Federal law forbids spending of campaign funds for personal purposes or benefit, to guard against corrupting influences by donors. In Hunter’s case, defense contractors and others with interests before committees on which he serves are his primary contributors.
During his rambling, fantastical town hall meeting Saturday March 11, Hunter acknowledged the improprieties, saying, “Last year, I found out that there were mistaken charges on my campaign and I found out in the report that we come out with every year. As soon as I saw those I paid back immediately $12,000 then did an internal audit on my campaign finances.
“An internal audit,” Hunter continued. “We then payed back another $50,000. That includes everything. We paid back about 130 percent of what my own internal audit came out with. I announced it prior to the election. We’ve been transparent about the whole thing.”
Hunter added: ” I’ve taken responsibility for it. I’ve fixed it. End of story.”
The initial $12,000 covered $6,150 of campaign money paid to Hunter’s children’s school, $811 paid to an oral and facial surgeon and $4,935 in “event support items” and “event donation items” and such that Hunter’s office declined to identify with any more specificity.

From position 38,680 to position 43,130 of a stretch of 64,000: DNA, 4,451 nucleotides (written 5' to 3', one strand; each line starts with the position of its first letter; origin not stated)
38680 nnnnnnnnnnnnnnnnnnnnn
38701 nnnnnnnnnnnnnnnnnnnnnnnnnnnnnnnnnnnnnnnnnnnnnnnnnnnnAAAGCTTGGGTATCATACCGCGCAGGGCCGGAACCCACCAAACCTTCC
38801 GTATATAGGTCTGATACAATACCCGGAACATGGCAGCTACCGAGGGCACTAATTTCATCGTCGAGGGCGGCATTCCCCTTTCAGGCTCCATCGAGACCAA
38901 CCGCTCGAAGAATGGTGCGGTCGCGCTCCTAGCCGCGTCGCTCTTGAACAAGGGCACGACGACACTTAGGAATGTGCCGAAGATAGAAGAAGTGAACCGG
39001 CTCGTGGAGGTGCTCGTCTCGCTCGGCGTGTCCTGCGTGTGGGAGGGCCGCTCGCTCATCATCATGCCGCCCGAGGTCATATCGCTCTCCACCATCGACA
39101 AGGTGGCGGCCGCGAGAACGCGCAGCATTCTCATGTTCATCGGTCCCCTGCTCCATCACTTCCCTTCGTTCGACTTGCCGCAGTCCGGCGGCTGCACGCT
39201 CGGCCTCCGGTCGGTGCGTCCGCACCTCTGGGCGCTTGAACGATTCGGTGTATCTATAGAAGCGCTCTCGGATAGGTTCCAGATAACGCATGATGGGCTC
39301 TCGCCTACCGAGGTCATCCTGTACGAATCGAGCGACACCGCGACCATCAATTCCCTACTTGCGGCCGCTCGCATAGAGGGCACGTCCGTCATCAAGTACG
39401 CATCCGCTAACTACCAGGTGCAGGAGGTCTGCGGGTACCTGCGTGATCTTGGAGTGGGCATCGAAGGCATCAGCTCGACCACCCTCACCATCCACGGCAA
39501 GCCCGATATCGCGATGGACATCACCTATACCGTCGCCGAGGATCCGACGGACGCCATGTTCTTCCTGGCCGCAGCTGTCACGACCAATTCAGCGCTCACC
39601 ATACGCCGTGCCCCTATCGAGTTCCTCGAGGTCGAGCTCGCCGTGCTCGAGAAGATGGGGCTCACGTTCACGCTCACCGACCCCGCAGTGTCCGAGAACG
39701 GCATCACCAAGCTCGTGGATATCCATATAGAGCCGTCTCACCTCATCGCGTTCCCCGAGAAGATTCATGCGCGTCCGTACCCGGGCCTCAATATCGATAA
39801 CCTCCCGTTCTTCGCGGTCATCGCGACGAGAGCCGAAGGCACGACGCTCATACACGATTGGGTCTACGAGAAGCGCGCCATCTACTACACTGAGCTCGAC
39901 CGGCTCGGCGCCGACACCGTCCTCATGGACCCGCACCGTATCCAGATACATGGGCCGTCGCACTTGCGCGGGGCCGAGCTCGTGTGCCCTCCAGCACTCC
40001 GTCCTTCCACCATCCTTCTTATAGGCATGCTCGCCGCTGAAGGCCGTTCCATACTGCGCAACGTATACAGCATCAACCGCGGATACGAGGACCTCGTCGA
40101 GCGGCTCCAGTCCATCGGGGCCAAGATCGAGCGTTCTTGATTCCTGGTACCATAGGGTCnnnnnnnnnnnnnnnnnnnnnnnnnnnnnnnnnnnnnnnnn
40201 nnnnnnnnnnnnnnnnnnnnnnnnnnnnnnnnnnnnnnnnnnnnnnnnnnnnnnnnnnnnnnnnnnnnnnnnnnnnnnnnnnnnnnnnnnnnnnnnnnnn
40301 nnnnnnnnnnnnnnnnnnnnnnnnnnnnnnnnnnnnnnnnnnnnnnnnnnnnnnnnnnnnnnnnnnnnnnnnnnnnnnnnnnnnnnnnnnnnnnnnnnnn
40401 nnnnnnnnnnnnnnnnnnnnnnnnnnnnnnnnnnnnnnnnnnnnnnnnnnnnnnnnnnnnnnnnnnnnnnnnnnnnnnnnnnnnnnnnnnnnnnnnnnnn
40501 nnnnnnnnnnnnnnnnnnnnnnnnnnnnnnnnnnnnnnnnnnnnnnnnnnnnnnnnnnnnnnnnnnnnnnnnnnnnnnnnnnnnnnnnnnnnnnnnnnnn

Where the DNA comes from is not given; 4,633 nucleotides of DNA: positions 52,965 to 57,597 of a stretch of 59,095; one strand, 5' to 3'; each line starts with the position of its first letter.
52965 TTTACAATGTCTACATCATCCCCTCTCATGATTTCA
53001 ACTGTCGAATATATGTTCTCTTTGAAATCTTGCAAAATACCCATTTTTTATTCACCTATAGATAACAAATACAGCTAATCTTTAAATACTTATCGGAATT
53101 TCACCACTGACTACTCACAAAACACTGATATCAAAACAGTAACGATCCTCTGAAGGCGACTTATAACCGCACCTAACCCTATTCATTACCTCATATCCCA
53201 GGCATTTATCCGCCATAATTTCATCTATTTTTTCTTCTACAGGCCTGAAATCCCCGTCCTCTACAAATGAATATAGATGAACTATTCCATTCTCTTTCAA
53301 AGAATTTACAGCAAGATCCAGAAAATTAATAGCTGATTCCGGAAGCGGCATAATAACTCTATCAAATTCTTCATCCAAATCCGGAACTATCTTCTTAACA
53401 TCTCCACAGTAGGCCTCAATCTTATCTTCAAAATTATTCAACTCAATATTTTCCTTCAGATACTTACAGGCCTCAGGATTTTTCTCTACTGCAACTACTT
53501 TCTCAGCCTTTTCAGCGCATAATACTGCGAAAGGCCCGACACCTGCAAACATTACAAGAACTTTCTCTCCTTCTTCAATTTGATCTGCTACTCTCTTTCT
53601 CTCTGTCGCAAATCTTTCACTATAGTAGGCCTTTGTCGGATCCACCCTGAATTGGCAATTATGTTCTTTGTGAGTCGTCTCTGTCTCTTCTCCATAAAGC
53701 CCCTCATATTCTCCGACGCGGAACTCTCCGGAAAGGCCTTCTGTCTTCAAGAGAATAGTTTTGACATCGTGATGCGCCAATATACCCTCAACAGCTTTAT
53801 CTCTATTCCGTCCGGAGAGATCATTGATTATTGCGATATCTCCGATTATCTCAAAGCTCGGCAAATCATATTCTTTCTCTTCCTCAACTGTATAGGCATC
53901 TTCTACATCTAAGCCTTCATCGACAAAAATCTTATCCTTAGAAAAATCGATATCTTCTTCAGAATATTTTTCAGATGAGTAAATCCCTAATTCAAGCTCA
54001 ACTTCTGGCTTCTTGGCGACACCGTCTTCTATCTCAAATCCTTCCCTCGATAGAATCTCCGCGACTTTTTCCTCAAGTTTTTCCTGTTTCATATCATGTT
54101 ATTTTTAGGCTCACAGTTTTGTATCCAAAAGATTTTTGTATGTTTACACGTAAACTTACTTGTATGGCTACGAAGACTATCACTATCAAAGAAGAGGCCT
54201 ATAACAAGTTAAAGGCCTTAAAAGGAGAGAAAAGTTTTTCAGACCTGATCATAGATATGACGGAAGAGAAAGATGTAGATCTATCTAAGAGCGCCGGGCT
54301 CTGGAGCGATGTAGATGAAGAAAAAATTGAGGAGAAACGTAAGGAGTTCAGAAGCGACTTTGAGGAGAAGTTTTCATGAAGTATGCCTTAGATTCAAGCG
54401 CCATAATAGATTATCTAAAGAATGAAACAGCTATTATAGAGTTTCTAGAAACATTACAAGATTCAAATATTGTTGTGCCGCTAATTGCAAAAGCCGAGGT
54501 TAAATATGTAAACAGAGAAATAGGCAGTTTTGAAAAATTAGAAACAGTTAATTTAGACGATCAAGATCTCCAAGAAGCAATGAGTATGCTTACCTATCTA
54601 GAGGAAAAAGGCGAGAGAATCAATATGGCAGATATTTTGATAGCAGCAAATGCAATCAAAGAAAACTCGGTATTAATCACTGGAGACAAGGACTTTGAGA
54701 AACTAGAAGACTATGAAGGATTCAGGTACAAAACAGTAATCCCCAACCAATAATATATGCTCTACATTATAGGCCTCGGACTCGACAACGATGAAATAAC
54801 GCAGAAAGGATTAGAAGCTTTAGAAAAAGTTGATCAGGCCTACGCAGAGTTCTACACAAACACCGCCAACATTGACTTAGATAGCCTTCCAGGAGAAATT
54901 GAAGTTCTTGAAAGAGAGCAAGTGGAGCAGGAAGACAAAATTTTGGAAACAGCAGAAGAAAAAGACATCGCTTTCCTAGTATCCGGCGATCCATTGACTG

Other initial charges repaid included $361 spent at a Coronado surf and skate shop, $1,200 to a garage door company, and $2,023 in cash payments to his wife and campaign manager, Margaret Hunter.
Separately, Hunter’s office said, the campaign treasury was made whole for some $1,300 in video game charges that Hunter originally described as fraudulent activity on his campaign credit card. The credit card company reversed the charges.
Citizens for Responsibility and Ethics, in Washington (CREW), a nonprofit based in Washington D.C., noted that income Hunter’s wife, Margaret, received from Hunter’s campaign for campaign consulting services didn’t appear on disclosure forms for 2011 and 2014. The campaign paid Margaret Hunter $8,000 in 2011 and $39,000 in 2014, according to the group’s review.
Fittingly, Hunter cut short a trip to Israel to answer the initial personal use of campaign finances wrongdoing charges.